Supreme Court Oral Arguments on Warrantless GPS Tracking
The case concerned Antoine Jones, who was the owner of a Washington nightclub when the police came to suspect him of being part of a cocaine-selling operation. They placed a tracking device on his Jeep Grand Cherokee without a valid warrant, tracked his travels for a month and used the evidence they gathered to convict him of conspiring to sell cocaine. He was sentenced to life in prison.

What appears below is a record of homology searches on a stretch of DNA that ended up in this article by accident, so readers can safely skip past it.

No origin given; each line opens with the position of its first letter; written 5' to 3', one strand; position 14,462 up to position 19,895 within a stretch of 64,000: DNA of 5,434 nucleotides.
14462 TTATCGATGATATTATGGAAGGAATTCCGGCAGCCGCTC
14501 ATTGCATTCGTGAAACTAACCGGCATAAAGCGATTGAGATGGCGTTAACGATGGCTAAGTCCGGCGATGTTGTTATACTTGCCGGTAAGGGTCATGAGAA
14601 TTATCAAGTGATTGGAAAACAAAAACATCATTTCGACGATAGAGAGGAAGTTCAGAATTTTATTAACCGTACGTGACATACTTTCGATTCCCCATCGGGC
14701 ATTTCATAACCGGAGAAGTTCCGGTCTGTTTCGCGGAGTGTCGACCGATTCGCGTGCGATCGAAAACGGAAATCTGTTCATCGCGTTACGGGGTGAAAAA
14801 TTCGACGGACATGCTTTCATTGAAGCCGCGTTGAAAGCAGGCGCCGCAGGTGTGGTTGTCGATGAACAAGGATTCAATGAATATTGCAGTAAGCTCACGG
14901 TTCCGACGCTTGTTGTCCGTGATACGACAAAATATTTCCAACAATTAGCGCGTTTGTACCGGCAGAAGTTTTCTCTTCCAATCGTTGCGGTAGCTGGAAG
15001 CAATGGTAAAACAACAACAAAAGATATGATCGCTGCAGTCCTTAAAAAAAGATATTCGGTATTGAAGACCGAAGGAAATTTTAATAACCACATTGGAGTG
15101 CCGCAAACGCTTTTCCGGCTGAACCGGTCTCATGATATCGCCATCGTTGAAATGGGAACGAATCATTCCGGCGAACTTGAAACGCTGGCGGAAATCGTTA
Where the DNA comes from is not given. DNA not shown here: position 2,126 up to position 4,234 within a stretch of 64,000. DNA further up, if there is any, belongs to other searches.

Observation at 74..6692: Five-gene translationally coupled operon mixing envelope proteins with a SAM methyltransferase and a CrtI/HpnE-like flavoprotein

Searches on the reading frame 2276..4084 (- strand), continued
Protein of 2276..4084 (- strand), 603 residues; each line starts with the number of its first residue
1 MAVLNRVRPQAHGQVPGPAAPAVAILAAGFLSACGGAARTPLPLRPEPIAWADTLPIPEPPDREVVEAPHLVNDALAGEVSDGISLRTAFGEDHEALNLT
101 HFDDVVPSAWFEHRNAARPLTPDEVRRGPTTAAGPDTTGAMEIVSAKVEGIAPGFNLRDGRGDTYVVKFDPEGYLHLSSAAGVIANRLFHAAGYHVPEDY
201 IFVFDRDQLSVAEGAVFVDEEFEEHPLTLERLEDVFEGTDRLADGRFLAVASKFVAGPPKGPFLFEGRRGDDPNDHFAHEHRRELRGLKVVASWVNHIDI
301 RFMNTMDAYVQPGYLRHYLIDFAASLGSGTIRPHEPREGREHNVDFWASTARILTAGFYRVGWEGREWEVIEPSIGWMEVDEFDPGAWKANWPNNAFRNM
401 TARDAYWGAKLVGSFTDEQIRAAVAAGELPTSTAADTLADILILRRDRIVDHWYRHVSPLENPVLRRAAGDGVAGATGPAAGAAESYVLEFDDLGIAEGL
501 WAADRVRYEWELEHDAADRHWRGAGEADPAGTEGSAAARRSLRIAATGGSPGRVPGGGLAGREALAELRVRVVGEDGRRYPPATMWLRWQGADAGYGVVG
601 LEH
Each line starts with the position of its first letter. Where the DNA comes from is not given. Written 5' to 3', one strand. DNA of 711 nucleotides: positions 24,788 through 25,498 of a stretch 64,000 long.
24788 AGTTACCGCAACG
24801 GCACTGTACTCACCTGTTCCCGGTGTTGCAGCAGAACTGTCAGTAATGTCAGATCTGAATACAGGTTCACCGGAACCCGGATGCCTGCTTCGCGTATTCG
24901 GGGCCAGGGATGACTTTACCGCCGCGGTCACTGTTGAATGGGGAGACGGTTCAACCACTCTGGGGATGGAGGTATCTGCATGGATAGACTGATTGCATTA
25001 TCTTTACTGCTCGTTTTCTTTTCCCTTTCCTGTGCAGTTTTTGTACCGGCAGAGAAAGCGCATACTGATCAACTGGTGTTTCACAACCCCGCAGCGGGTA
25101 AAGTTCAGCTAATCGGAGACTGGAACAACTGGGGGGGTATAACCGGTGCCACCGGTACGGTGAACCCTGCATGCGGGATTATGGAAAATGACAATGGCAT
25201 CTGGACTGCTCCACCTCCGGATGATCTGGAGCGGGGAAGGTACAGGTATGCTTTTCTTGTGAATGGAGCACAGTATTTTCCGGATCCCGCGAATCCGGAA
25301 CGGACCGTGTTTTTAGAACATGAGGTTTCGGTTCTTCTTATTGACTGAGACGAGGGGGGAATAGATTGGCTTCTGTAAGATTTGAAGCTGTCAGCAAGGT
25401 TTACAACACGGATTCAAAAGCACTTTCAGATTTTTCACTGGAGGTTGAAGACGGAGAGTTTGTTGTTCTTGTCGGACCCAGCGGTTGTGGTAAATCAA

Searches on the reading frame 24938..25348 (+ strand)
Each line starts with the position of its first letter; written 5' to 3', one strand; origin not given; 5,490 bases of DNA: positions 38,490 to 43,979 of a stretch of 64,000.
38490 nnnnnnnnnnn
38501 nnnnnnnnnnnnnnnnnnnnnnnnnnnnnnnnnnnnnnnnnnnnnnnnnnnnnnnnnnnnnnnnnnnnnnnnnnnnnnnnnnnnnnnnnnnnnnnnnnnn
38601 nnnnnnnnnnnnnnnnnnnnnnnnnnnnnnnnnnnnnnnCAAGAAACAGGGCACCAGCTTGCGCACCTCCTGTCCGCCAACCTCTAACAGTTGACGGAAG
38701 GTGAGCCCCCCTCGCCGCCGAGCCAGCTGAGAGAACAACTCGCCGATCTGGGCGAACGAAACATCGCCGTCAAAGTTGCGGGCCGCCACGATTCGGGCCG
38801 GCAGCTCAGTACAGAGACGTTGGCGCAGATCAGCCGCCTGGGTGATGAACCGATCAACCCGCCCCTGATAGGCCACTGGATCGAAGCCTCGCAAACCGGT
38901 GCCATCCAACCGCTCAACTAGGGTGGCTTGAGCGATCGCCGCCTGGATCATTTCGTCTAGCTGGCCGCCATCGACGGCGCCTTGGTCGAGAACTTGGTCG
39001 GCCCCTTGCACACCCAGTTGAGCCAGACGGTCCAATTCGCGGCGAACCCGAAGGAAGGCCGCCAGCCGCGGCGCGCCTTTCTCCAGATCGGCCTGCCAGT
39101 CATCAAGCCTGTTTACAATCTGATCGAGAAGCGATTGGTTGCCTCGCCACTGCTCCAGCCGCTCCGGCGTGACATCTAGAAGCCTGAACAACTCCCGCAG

Justice Breyer today said to counsel for the Government:
“if you win this case, then there is nothing to prevent the police or the government from monitoring 24 hours a day the public movement of every citizen of the United States.” And that, Justice Breyer said, “sounds like ‘1984.’ ”
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